Prof:  Okay.  Well, you couldn't prove it by me.  Some of the stories I've seen, the stuff looks just great.  I was just curious if you used a lot of magazine photos or something.

JG:  No, I didn't do anything like that.  Maybe I should have, but I didn't.

Prof:  Well, as I said, the results were wonderful, I thought.  I read someplace that you drew some scripts that Bill Finger wrote.  Do you remember which ones?

JG:  Bill Finger…the guy that created Batman.

Prof:  Right.

JG:  Yeah, I did a couple of Bill Finger scripts.  If you asked me which ones, I don't know.  They must have been pretty routine scripts.  No important characters.  Is that documented, by the way?  I think it is that Bill Finger is really the creator of Batman?

Prof:  Yeah.  That's correct.  Bob Kane never really let him get the credit he deserved, but it's been well established and Jerry Robinson was very quick to tell me that without Bill there would not have been a Batman, and certainly Jerry would know.  (Chuckle.) They say you created the Mme. Marie character.  Do you recall that?

JG:  I created her, but at that point I was making my way into the world of advertising.  I was doing full color illustration for a couple of agencies.  Brochures.  I was doing them in full color, so I was breaking away at that time from comics, but I did the first couple of Mme Marie stories I think.

Prof:  That was kind of a unique character, I thought, because other than some of Arnold Drake's characters from the Brotherhood of Evil, you didn't see many French characters, and so a French resistance character was pretty unique.

JG:  Let me correct that.  I didn't create Mme. Marie.  Bob Kanigher did.  I just did the first stories.

Prof:  Well, I've heard it said that it's a co-creation thing when you draw the character for the first time.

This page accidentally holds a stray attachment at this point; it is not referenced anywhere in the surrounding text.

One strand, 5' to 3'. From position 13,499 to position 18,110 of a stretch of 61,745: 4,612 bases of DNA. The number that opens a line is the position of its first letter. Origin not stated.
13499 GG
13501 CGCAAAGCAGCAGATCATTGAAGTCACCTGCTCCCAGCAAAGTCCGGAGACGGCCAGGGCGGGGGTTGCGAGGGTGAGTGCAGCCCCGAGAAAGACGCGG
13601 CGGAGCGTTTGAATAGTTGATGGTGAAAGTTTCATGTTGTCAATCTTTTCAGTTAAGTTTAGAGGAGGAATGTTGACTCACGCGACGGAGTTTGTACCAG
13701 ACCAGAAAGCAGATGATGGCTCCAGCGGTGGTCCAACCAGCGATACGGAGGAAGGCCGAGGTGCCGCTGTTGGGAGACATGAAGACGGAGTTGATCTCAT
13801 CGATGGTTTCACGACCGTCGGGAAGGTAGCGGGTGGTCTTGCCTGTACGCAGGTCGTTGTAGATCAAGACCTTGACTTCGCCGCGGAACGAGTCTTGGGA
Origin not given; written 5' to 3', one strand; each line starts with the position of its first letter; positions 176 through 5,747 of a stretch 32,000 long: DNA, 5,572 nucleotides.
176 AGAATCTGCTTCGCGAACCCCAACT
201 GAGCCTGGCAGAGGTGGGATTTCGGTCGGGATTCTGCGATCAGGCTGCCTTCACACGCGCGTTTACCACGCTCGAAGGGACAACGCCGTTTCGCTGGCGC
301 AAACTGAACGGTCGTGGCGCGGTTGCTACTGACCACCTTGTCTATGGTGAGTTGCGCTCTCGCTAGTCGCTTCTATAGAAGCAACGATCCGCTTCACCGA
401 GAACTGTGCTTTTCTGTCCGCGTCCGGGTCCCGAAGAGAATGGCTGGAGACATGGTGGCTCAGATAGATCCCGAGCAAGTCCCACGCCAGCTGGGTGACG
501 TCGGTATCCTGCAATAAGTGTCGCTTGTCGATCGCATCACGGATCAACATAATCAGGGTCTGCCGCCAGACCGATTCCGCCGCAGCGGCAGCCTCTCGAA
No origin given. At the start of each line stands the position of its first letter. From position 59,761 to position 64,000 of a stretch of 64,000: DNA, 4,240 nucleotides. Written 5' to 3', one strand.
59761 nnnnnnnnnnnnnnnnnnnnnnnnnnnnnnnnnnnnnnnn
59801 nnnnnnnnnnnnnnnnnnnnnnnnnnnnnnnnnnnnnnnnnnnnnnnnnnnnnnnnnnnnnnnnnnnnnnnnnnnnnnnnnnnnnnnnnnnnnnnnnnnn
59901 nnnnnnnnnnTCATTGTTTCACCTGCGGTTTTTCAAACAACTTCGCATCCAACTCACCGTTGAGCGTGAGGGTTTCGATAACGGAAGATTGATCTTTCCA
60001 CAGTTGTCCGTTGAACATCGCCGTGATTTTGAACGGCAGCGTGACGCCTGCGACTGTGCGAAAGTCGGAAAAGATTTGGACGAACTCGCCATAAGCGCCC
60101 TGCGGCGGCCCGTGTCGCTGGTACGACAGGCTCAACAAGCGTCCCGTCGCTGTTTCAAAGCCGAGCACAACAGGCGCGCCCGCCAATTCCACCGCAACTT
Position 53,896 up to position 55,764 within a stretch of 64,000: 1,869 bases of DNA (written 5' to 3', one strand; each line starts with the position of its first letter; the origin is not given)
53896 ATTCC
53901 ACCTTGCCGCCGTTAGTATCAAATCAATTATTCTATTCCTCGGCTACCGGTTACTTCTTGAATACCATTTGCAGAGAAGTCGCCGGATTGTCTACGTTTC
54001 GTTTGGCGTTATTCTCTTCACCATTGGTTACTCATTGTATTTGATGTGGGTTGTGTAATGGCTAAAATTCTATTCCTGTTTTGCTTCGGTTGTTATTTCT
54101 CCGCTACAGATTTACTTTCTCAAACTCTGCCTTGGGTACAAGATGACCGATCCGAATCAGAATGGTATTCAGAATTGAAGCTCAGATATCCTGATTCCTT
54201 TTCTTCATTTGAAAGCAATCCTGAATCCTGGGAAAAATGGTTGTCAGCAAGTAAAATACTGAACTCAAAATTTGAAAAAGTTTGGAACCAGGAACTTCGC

JG:  I guess so, but I really think Bob Kanigher deserves the credit for that.

Prof:  I read where you helped to bring back the Phantom Stranger.  Was it easier when you had an established character to work with or did you find it more difficult?

JG:  It didn't bother me either way.  Again, to reiterate, maybe because I wasn't as overly concerned about my comic book career as I was trying to get the hell away from comic books and into magazine illustrations.

Prof:  (Laughter.)

JG:  As long as I was able to get assignments and pay my bills and maybe someday break into magazine illustration, I was happy.  And the closer I got to getting into magazine illustration that industry began to disappear.  You know with magazine illustration, you hardly ever see it in magazines nowadays.  That's what's happening to the world of visuals.  It's all photography.  It's all mechanics.  So as I found myself getting closer and closer to magazine illustration, I did some illustration for Argosy and a couple of men's magazines, but things like the Ladies Home Journal, the serious woman's magazines that had some great illustrators, that was beginning to diminish and it was gone by the time I was even close to it.

Prof:  Heartbreaking.

JG:  It was.

Prof:  That was something Gaspar was telling me because he was getting his start in the fashion illustration business and then switched over to lettering and was glad he did, because it all went over to photography as you said.

JG:  Gaspar's not still working, is he?

Prof:  No, he's retired.  What a talent.

JG:  Oh, a fabulous letterer.

Prof:  You know there was a credit given to you for doing some lettering on the Spectre when you worked on the book in the late 60's.  Is that correct?

JG:   I didn't do any lettering at all.  I think what happens with that distortion is that I had a tendency, maybe left over from Will Eisner, where I would do some pre-lettering in the balloons…sort of display lettering as opposed to regular lettering.  You know there term display lettering?

Prof:  Like a logo?

JG:  Like a logo except I would disperse it into a regular balloon that I created.  When I would letter it for Gaspar Saladino to letter, I would have a routine line of lettering and then I would bump it up with a display letter.

Prof:  Okay, so that must be what they were referring to.

JG:  Yeah.  I did an awful lot of that and I think maybe that was the second thing I contributed.  Well, I take that back.  That's a Will Eisner swipe, okay?  There's so much overlapping that goes on in any industry.  What's original nowadays?

Prof:  Right.  I remember Chuck Berry saying that there's nothing new under the sun.